To take your projection to the next level, key performance indicators and your non-financial data should be inputted into your forecasting too.

KPIs and non-financial data

KPIs

Measuring KPIs is going to give you a granular view of each part of your business. They are quantifiable measures to determine how well you’re doing against your operational and strategic goals. Simply choose which aspects to measure, and keep tabs on the direction your business is taking. Breaking down your targets into KPIs makes measuring the success of your business manageable; looking at your company as a whole can be overwhelming and you’re likely to miss something crucial.

Use KPIs to your advantage – allocate these metrics to each department of your business and have your managers monitor them. By doing this you’ll find your team are working in unity. Managers will have a much deeper understanding of your business, knowing exactly what results you expect and the company needs to move forward. They can be financial or non-financial, so every variable can be looked at.

Read our beginner’s guide to KPIs

Putting your KPIs in your forecast will show you in-depth how you’re doing. Let’s use an example to get you thinking in the right way about KPIs. As most people have been to a pub or a bar at least once in their lives, we’re going to look at the metrics you need to measure in one. See the full list here if you want some additional information. Here’s an example of some specific metrics:

  • Wet (drinks) sales gross profit
  • Average customer headcount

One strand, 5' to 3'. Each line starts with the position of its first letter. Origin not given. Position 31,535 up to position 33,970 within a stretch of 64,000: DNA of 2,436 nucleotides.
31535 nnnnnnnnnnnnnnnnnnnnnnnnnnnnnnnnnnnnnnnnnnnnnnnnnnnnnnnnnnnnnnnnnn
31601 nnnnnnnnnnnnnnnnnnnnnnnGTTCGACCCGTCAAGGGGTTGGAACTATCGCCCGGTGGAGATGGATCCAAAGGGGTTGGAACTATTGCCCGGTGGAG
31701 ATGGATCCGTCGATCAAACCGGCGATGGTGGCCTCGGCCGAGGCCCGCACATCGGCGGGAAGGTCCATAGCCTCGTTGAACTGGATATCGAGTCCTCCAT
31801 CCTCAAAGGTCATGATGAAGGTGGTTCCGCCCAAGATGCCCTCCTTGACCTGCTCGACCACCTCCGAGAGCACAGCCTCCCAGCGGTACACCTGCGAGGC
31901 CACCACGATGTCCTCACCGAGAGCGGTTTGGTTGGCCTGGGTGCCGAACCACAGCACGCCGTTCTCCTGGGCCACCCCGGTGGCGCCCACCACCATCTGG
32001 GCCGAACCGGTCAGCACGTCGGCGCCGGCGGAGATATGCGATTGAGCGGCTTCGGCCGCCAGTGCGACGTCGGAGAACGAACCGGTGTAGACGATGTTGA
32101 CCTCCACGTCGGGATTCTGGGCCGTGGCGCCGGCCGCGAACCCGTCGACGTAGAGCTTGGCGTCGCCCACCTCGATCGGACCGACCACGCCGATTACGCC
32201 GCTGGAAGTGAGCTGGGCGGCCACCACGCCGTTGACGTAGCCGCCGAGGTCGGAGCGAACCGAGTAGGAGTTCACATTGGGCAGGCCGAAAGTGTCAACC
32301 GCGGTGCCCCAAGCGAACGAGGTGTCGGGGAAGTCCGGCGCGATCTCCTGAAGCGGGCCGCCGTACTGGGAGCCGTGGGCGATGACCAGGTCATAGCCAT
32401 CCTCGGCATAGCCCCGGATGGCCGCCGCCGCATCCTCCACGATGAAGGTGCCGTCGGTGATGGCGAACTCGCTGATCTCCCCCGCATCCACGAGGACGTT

• Average customer wait time
  • Waste %
  • Dry (food) sales gross profit

You can see that a bar owner would measure the things that will directly impact their revenue. For example, measuring the waste % shows when you’re not getting a return in your expenditures. This, obviously, is a problem so tracking the rate at which drinks are being wasted will allow you to think about changing your stock.

You’ll notice as well that aside from the profit-based KPIs (wet and dry sales), the other three are non-financial. These revenue drivers are seriously important, but some business owners over look them. If you want to get a really accurate forecast, you need to input these figures – you’d literally be ignoring parts of your revenue stream otherwise.

Displaying your KPIs

To get this information into your forecast in a way that you can check into at a glance…

Use the Snapshot card. This is the best way to display up to five metrics, and is simple and very insightful. You can use the settings area (on the back of the card) to customise it to however works for you. It’s simple and hugely insightful.